TCBG Seminar

The effect of different structural characteristics of the retinal Schiff base on isomerization barriers and pKa of the chromophore

Doctor Emadeddin Tajkhorshid
Department of Molecular Biophysics
German Cancer Research Center
Heidelberg, Germany

Wednesday, September 9, 1998
1:00 pm (CT)
3269 Beckman Institute


The retinal Schiff base chromophore plays an important and central role in the function of retinal binding proteins, which demonstrate a wide range of biological activities. The photo-induced proton transfer in bacteriorhodopsin, and the process of vision are two of the most known and widely studied examples of these biological activities. With this regard, the isomerization barrier of different bonds and pKa of the chromophore are of essential importance. The role of different structural aspects of the retinal Schiff base molecule, including the number of double bonds and the methyl substitutions, as well as the potential effect of the ground state isomerization around different single and double bonds on the proton affinity of the molecule have been studied. The conjugated double bonds of the molecule provide a delocalized pi-electronic system, which is very sensitive to the electrostatic interaction of the chromophore with its environment. Furthermore, it influences the electron density on the Schiff base group (C=NH+), especially in the protonated form and, therefore, results in an increased pKa of the molecule, as compared to a non-conjugated Schiff base. The state of the protonation, in turn, influences the bond alternation and, consequently the isomerization barrier against rotation of different single or double bonds in the main chain. Because of the potentially significant steric interaction with the protein environment, modifying isomerization barriers may result in non-planar conformations of the chromophore, which are twisted at different single and/or double bonds. The extent and the location of the twist have significant effects on the pKa of the retinal Schiff base. The results demonstrate the importance of the consideration of the complete conjugated double bonds and, interestingly, methyl substitutions on the pKa and isomerization barrier of different bonds in the retinal Schiff base. The small machinery of the retinal Schiff base has been deliberately designed, and approximations in the structure of the model result in significant changes in calculated potential surfaces for the molecules.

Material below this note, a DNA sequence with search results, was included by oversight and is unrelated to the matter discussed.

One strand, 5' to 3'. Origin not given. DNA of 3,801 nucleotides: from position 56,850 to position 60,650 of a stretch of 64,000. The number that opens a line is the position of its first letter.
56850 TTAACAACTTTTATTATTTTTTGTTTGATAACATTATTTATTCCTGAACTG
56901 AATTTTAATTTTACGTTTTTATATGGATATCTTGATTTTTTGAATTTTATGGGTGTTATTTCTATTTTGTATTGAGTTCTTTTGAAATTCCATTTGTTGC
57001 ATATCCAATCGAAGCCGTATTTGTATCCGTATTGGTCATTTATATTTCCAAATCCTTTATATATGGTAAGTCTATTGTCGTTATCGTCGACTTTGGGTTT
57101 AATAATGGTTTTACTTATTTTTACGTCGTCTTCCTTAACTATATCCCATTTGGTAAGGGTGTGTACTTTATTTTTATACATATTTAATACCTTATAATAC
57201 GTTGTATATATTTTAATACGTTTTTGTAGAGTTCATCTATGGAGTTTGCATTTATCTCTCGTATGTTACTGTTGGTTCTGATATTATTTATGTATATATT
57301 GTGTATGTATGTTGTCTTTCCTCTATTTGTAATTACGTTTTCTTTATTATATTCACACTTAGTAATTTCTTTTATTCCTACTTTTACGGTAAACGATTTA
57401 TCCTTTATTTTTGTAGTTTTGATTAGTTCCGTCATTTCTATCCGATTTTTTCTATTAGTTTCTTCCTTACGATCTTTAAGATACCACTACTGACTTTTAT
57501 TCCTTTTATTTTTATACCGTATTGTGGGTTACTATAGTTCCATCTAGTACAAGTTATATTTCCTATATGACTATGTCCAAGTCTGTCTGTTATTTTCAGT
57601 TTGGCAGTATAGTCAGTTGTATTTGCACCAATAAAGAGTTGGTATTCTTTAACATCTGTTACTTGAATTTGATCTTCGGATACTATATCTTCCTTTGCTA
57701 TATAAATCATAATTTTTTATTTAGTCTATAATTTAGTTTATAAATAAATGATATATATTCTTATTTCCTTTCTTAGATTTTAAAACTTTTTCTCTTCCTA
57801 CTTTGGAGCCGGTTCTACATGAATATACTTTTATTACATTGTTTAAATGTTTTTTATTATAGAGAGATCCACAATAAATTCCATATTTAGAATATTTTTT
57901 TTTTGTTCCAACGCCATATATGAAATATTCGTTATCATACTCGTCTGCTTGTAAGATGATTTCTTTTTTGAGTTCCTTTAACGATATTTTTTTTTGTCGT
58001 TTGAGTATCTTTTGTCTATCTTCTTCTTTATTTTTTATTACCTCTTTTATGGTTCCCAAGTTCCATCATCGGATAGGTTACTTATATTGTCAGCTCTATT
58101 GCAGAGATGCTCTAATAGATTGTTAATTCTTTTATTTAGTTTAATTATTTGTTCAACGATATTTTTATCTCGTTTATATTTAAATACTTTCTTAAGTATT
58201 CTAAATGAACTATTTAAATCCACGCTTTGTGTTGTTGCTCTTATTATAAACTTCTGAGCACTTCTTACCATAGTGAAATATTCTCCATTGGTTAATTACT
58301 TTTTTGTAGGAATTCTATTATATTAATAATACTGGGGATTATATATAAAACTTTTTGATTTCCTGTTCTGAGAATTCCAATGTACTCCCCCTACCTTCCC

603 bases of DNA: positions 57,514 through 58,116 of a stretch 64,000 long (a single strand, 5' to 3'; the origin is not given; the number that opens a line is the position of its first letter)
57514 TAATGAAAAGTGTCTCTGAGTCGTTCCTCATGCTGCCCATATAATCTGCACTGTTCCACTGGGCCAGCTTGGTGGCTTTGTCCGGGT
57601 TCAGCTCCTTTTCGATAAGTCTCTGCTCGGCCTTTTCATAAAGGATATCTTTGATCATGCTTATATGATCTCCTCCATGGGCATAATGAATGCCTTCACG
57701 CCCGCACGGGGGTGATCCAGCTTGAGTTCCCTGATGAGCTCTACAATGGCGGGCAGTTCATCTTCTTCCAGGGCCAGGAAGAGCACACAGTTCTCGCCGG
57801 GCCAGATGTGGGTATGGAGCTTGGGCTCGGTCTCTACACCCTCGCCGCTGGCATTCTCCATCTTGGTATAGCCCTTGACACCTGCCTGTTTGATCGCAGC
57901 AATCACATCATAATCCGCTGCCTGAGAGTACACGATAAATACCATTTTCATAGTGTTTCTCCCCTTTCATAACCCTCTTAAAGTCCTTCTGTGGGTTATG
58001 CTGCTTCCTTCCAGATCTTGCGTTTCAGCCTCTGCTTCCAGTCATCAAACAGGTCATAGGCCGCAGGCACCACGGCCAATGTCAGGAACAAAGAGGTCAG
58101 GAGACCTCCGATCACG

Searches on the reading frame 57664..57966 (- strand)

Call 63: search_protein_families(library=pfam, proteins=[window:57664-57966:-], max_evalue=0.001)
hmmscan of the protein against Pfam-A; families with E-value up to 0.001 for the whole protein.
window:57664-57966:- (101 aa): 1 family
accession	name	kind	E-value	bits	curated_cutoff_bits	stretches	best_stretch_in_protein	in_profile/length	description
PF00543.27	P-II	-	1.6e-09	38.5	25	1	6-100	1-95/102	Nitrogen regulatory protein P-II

Tea and coffee will be served in R3151 Beckman Institute at 2:15pm.

Main TCBG Seminars page